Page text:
Legislative Update: Week of November 23, 2020

Nov 23, 2020


Pfizer and BioNTech announced on Friday that they applied for emergency use authorization (EUA) of its COVID-19 vaccine. The companies announced a few days prior that the final trial results of their COVID-19 vaccine candidate was 95% effective in preventing COVID-19 with no major safety concerns. The FDA responded by scheduling an Advisory Committee meeting on December 10th to discuss the request. Pfizer has said it expects to have 50 million vaccine doses ready this year, enough to protect 25 million people.” Also on Friday, the FDA approved for emergency use Regeneron’s antibody cocktail for COVID-19.

On Wednesday, the Massachusetts State Senate voted 40-0 to pass its version of the FY2021 budget. The final budget did not include the amendment language offered by Senator Boncore to extend the copay assistance sunset to 2023. In the coming days a conference committee will be appointed to iron out the differences between the House and Senate budgets and send the final Conference Committee Report to Governor Baker.

As mentioned in last week’s legislative update, the Massachusetts Health Policy Commission (HPC) held a board meeting on Wednesday. Of interest to the life sciences industry are slides 34-44 of the presentation, which highlight the MassHealth and HPC drug pricing review process and outline sample review questions and data sources that HPC plans to use when assessing a drug’s value. Additionally, on Monday night, an order was introduced during the Cambridge City Council meeting that aims at “Restricting Indoor Activities,” shutting down all non-essential businesses in the City. Discussion on this order will take place at their next Council Meeting on Monday, November 23.

In Federal news, Congresswoman Katherine Clark, representing the 5th District of Massachusetts, was elected to the role of Assistant Speaker of the U.S House of Representatives – the fourth highest ranked position of House leadership in Congress. MassBio President & CEO Bob Coughlin issued the below statement on the election:

“MassBio congratulates Congresswoman Katherine Clark on being elected by her fellow Democrats to the position of Assistant Speaker of the U.S. House of Representatives. Congresswoman Clark has always been a champion of the life sciences industry, dating back to her days serving as a member of both the House and Senate in the Massachusetts Legislature. Representing a district with a large life sciences presence, she knows first-hand how important the industry is to the Commonwealth’s economy and job creation, but more importantly, she understands the vital role it plays in improving patient lives and bringing hope to those with unmet medical needs. Even more, Congresswoman Clark is a true collaborator. Now more than ever, industry and government need to work together to foster innovation and tackle our toughest medical problems and I look forward to working with her in this new role.”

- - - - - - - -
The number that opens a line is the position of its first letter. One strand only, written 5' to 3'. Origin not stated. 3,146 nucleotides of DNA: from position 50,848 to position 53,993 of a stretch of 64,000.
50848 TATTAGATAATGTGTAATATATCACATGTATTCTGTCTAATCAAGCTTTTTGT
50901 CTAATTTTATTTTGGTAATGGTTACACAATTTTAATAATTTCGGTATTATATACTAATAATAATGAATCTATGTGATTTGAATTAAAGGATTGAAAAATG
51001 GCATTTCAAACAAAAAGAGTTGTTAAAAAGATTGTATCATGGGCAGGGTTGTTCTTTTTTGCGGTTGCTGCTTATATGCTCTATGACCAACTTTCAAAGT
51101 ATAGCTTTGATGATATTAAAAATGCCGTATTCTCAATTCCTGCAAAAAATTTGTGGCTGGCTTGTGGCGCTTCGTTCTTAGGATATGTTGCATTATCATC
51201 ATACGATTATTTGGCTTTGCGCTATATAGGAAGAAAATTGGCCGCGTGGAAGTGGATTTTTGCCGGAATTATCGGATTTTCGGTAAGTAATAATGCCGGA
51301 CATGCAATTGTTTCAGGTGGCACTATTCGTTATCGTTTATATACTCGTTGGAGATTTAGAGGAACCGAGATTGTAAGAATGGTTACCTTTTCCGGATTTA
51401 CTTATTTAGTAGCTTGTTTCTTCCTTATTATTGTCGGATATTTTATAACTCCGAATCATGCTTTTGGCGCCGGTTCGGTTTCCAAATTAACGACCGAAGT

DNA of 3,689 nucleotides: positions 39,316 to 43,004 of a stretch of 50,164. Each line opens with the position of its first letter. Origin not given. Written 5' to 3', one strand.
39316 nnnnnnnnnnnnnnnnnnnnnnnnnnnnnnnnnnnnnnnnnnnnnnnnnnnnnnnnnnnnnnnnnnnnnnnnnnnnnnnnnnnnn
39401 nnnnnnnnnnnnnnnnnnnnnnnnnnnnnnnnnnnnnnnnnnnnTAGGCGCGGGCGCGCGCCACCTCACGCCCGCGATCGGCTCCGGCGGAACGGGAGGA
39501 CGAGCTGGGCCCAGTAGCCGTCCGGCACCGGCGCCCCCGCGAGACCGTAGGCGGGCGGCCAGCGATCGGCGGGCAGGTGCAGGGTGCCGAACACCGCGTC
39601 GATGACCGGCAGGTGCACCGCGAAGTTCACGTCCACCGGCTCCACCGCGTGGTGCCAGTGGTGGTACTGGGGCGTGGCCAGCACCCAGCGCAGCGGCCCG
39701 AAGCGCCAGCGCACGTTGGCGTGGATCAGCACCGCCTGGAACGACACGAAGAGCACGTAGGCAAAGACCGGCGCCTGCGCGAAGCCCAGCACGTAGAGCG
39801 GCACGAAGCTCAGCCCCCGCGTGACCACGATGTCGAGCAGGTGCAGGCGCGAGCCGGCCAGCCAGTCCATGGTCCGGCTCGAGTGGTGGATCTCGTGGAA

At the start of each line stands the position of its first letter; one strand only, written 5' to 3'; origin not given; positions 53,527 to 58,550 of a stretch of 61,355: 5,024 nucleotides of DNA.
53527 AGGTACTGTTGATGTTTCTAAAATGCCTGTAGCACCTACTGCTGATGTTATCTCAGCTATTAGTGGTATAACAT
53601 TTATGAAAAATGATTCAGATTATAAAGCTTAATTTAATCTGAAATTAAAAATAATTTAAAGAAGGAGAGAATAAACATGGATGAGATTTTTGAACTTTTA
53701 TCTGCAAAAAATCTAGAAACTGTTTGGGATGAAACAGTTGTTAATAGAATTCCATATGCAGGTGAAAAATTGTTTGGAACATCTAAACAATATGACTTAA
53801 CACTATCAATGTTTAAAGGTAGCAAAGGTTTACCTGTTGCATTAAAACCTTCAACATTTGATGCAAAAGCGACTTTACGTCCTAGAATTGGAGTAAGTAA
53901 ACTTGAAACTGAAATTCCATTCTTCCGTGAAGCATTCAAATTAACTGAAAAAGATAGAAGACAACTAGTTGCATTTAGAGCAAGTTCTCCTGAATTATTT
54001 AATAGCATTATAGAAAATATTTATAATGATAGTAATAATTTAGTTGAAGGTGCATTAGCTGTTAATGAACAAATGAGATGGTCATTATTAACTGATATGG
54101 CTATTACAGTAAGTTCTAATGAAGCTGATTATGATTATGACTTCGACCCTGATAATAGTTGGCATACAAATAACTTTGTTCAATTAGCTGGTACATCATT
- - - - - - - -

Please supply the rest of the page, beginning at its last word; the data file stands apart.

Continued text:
The Trump administration announced two final rules expected to lower drug prices. The first would end rebates made between drug manufacturers and pharmacy benefit managers (PBMs) for Medicare and Medicaid managed care and redirect those discounts towards patients. The second rule pertains to the Trump Administration’s “most favored nations” policy which would tie prescription drug prices in Medicare to those in international, developed countries and was announced as an interim final rule enabling the Trump Administration to bypass normal regulatory processes and forgo additional public comment before going into effect immediately. MassBio President & CEO Bob Coughlin released the below statement on the interim final rule:

“In his final weeks in office, President Trump is punishing the biopharma industry and patients across the U.S. by impulsively filing half-baked, legally questionable, and extremely harmful drug pricing regulations that seek to lower costs in Medicare, but in reality will limit patient access to breakthrough therapies and distract the incoming Administration from critical public health priorities. Not only have Trump’s economic advisors stated that foreign price controls such as his Most Favored Nation policy in Medicare will result in as many as 100 fewer medicines developed over the next decade, this policy is also being forced through via an Interim Final Rule during a time when America’s biopharmaceutical industry is leading the fight against the COVID-19 pandemic and overcoming all odds to develop and manufacture a successful vaccine in record speed. We’ve all experienced the unbelievable role biopharma innovation plays in both public health and the economy and I urge Republicans and Democrats to stand together and reject these price controls that will hamper the industry’s ability to continue investing in life-savings therapies for future generations.”


In Massachusetts on Monday, the House and the Senate appointed members to a conference committee to iron out the differences between the House passed and Senate passed versions of the FY2021 budget. The House named Reps. Michlewitz, Garlick, Smola, and the Senate named Sens. Rodrigues, Friedman, O’Connor. The current interim FY2021 budget funding expires near after Thanksgiving so there is time pressure on the conference committee to reach consensus quickly and send a final budget to the Governor for his review.

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